​PPF vs NPS

 

It is the risk-appetite of the investor that would decide which investment tool is better not the return in long term as both have the capacity to beat the average rate of inflation.

 

PPF vs NPS: Risk and Returns

 

Public Provident Fund is suitable for those investors who have zero risk appetite. However, if an investor is ready to take some risk, NPS scheme is better as it gives higher returns.

 

PPF interest rate is subject to change on quarterly basis whereas in NPS scheme, the investor has option to choose one’s equity exposure

 

Public Provident Fund or PPF is one of the limited risk-free investment tool that can yield higher average rate of inflation as PPF interest rate today is 7.10 per cent per annum. 

 

While PPF is completely a debt instrument, National Pension Scheme or NPS is a mix of both equity and debt where an investor can choose up to 75 per cent equity exposure on one’s investment. 

 

Hence, if an investor is in no mood to take any risk, then opening a PPF account is better option whereas for an investor who is ready to take some risk, NPS account would be a suitable option for such investor.

 

PPF vs NPS: Income Tax Benefits

 

Both PPF and NPS allow income tax exemption in investment up to ₹1.50 lakh under Section 80C of the income Tax Act.

 

However, in NPS, there is additional income tax rebate available under Section 80CCD. Under Section 80CCD, a taxpayer can claim tax benefit on up to ₹50,000 invested in one’s NPS account in single financial year.

 

So, if an investor is ready to take some risk, should invest in NPS ahead of PPF as it would allow him or her to claim an additional income tax benefit on up to ₹50,000 investment other than ₹1.50 lakh under Section 80C.

 

PPF vs NPS: Interest Rate

 

In PPF, interest rate is announced on quarterly basis and compounded on yearly basis. So, PPF interest rate is subject to change on quarterly basis whereas in NPS account, the investor has option to choose one’s equity exposure. 

 

One can choose up to 75 per cent equity exposure in NPS account. So, one’s investment in PPF is 100 per cent debt investment whereas one’s NPS investment is a mix of debt and equity.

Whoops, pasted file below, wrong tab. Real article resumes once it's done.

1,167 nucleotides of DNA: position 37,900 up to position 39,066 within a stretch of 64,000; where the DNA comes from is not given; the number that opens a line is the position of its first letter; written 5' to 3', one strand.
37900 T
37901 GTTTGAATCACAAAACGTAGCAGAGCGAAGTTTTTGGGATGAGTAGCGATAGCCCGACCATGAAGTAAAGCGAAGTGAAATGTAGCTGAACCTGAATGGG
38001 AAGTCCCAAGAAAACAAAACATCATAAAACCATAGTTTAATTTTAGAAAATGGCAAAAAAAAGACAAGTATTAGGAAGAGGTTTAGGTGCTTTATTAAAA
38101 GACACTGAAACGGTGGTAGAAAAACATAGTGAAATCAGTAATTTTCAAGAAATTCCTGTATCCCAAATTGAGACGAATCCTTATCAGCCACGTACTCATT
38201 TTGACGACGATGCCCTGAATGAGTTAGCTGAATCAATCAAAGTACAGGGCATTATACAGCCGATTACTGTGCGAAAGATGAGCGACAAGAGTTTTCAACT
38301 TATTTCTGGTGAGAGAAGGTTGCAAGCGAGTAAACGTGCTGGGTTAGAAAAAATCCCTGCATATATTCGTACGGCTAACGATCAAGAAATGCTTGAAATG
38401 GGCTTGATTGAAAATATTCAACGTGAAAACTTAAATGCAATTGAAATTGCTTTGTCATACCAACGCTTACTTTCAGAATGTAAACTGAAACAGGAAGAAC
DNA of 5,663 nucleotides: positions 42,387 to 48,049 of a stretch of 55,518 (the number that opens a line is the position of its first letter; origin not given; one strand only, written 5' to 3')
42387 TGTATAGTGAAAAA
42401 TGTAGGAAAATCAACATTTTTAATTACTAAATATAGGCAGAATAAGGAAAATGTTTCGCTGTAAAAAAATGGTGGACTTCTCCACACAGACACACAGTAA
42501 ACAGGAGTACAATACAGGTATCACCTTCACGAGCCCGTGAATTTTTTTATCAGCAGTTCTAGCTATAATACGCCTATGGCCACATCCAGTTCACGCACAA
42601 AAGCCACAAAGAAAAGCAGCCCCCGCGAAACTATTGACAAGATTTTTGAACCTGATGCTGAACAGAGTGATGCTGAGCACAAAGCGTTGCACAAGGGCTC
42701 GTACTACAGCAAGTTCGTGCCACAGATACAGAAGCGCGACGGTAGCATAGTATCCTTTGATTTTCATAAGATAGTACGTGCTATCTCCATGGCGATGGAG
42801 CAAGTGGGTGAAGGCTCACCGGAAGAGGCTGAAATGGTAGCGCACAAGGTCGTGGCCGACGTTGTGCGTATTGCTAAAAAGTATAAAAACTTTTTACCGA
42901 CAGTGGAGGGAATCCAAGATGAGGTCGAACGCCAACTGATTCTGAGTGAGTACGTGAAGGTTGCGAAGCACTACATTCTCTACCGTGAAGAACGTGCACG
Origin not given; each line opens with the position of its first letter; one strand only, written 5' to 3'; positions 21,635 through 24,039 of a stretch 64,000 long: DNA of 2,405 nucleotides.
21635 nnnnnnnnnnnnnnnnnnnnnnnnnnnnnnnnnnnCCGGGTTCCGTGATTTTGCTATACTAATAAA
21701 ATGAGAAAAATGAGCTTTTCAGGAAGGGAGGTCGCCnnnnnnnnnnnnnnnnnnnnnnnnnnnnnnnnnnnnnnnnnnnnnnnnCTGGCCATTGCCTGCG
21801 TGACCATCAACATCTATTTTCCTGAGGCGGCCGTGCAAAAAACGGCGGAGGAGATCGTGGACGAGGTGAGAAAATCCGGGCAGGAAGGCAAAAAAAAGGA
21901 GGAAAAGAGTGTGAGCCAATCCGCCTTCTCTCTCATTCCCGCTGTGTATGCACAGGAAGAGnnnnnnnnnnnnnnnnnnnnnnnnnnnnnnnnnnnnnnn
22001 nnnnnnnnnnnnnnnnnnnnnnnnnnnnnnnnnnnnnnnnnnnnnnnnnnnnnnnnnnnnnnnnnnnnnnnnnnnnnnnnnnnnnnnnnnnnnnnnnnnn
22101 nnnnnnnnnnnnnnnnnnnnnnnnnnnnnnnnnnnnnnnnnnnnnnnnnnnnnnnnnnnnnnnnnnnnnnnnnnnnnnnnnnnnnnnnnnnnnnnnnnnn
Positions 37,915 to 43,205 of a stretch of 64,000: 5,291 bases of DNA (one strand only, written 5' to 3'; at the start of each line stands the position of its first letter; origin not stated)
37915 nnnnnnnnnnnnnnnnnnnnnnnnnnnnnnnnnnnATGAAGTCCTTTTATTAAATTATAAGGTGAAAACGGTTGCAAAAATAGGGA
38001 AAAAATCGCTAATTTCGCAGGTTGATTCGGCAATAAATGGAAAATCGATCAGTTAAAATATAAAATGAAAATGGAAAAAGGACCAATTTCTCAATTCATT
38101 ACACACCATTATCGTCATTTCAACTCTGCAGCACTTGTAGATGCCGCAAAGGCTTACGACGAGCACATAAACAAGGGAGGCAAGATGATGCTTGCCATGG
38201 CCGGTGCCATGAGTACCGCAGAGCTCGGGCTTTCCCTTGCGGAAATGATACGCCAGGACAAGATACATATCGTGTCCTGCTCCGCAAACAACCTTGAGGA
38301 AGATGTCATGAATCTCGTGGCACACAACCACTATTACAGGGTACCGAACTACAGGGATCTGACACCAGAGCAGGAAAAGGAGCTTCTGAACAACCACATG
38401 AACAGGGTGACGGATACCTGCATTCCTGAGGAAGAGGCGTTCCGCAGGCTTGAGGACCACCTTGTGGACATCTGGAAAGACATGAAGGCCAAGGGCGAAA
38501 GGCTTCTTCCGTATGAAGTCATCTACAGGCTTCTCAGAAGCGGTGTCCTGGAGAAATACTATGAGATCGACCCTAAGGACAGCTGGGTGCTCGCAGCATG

If an investor chooses 60 per cent equity exposure and 40 per cent debt exposure, in that case equity investment is expected to yield at least 12 per cent per annum in long term whereas debt exposure may yield 8 per cent in long term. 

 

So, the net NPS interest rate expected in 40:60 debt-equity ratio is 10.40 per cent (7.20 in equity and 3.20 in debt exposure).

 

Thus, compared to PPF account, one’s retirement corpus will grow 3.30 per cent faster in NPS in long term.

 

If an investor keeps debt-equity exposure in 50:50 ratio, the NPS return would be 10 per cent in long term, which is still 2.9 per cent higher from current PPF interest rate of 7.10 per cent.

 

PPF vs NPS: Which is better

 

So, PPF is suitable for those investors who have zero risk appetite. 

 

However, if an investor is ready to take some risk, NPS is better as it gives around 3 per cent to 3.30 per cent higher return. 

 

Apart from this, NPS account holder can claim income tax benefit on up to ₹2 lakh investment in single financial year whereas this benefit in PPF is capped at ₹1.50 lakh on a single fiscal.

 

However, it’s the risk-appetite of the investor that would decide which investment tool is better not the return in long term as both have the capacity to beat the average rate of inflation, which falls around 5-6 per cent in long term.

 

 

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